The Role of Local Government

The role of local government is a simple one: to provide the foundations necessary for its citizens to live their lives, simple as that. The government lays the foundations of power, water, transportation, the economy, public safety, and many more aspects of life needed to sustain the city and its population. This is done through zoning, utility departments, police & fire departments, and economic policies. If the government does it right, you may never know it’s there, save election cycles.

The city council and mayor provide the necessary representation needed to address these needs, it is up to the city manager to execute upon the desires of the public. The manager then hands off the goals to the many different departments to carry out the solutions. Each department works within their own constraints to address these needs, maybe with a new power line or a community center.’

Priorities are made through the city’s budget, which is determined through a joint effort between the council, mayor and manager. A city is always in constant flux, and so a budget must be updated annually and adjusted to address the needs then and now of its people.

How the city is structured also influences how it accomplishes its goal. There are many forms of municipal government out there: council-manger, mayor-council, commission, and town meetings. In a council-manager government the council and city manager hold the highest power, the mayor mostly there to represent the city at large but holds no veto power. In a mayor-council government the mayor functions closer to that of a governor or president and carries out the day to day work needed to keep the people of the city happy and holds veto power. A commission government is a little different, the department heads are directly elected by the public to commission the operation of their specific fields. Finally in a town meeting everybody from the city gets together to discuss how the city will be ran and functions as a pure democracy.

Each city is unique in its own regard, but each government serves the same function, no matter how it’s structured: to provide the foundation necessary to gives the people the lives they are entitled to live.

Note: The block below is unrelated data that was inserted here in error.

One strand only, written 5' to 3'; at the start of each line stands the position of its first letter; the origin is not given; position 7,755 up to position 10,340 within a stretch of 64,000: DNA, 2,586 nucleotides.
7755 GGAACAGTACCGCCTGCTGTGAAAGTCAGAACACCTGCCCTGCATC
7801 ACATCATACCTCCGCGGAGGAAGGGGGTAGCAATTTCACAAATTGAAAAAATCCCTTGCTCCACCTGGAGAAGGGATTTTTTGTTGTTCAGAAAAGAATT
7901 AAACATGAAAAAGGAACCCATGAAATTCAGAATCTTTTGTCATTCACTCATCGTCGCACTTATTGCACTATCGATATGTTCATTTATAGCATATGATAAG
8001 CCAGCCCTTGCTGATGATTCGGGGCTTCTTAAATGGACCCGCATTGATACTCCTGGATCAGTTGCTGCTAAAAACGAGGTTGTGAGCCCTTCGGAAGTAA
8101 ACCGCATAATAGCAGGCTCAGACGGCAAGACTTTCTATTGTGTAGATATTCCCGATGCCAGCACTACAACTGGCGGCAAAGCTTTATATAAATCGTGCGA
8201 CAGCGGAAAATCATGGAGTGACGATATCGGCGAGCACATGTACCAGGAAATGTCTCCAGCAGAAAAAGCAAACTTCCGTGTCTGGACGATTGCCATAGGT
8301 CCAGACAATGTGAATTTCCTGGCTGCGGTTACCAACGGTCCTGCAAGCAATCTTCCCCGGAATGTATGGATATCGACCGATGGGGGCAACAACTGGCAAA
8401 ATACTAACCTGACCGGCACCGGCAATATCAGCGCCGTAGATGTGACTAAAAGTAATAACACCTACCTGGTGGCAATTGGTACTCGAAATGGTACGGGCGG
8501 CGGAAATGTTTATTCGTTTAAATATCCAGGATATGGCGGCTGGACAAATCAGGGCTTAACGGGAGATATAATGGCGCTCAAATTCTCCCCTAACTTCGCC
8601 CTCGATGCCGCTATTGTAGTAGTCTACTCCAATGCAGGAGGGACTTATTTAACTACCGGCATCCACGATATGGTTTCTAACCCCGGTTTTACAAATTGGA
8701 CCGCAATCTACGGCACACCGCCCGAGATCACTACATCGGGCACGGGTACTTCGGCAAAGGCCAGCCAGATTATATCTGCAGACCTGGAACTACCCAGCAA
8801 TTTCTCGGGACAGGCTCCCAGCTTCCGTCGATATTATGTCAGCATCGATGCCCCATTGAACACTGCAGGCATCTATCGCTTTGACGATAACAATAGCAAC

Day 14

Word Count: 370

Cost per Post: $11.13

Make Art Not Marks

As I expressed in my previous essay titled A Wall, A Canvas, I am a huge fan of street art of all sorts, and I am an even bigger fan and supporter of the street art scene in Austin, Texas. But I am also a civil servant employed by the city held responsible for providing a safe, healthy, and happy environment for the city’s residents. As listed in my projects page, one ongoing project of mine is Make Art not Marks, a city wide effort to use murals as a means to battle graffiti on the a two front approach: by occupying the wall with another piece permitted to be there, and by beautifying the city through showcasing local artists. My role as a member of the Make Art Not Marks team is to research and develop programs that can fulfill those two goals.

Murals have been a tried and true proven method of curbing graffiti in highly trafficked parts of the city, especially when they are installed by locally respected artists. Interviews with city officials, nonprofits, artists collectives, and artists have supported this claim. Cities like Philadelphia have pioneered the city wide mural art program through the part city department / part nonprofit Philadelphia Mural Arts program. Philadelphia Mural Arts has been so influential that cities across the country have consulted with them to develop their own mural programs.

I have found through numerous interviews that in order to have an effective mural arts program with the goal of stopping graffiti you must employee local artists who have credibility within the scene. Philadelphia Mural Arts employees around 30% of its staff and art contracts with former graffiti artists. Building a healthy relationship with the local graffiti art scene is important for keeping the community happy. This is especially true in neighborhoods that are undergoing gentrification. Employing local artists who have been a part of the community for  a long while to work in areas being gentrified shows that despite the economic changes of the neighborhood that the culture and memories of the past are still there.

Finally, murals just make the streets look better. They give the walls, streets, and neighborhoods a distinct personality. With no two murals ever the same passersby will always be able to know where they are and the stories of the neighborhood. It is my goal in Make Art Not Marks to contribute to this neighborhood beautification and identity programs.

When I tell people that I’m working on this project I always say that I am not anti-graffiti but pro-art. Ever since I moved to Austin I fell in love with the street art scene. The HOPE Outdoor Gallery, an enormous series of walls built on the side of a hill that anybody can spray on, is a personal favorite spot of mine in Austin. I make an effort to visit the gallery as much as possible to discover new artists and check in on the works of my favorite Austin artists. I firmly believe that having a City of Austin backed program that works directly with the Austin street art scene is necessary for a city that is full of so many talented artists. It is my mission to bring this program to life, and I have the research to back this mission up.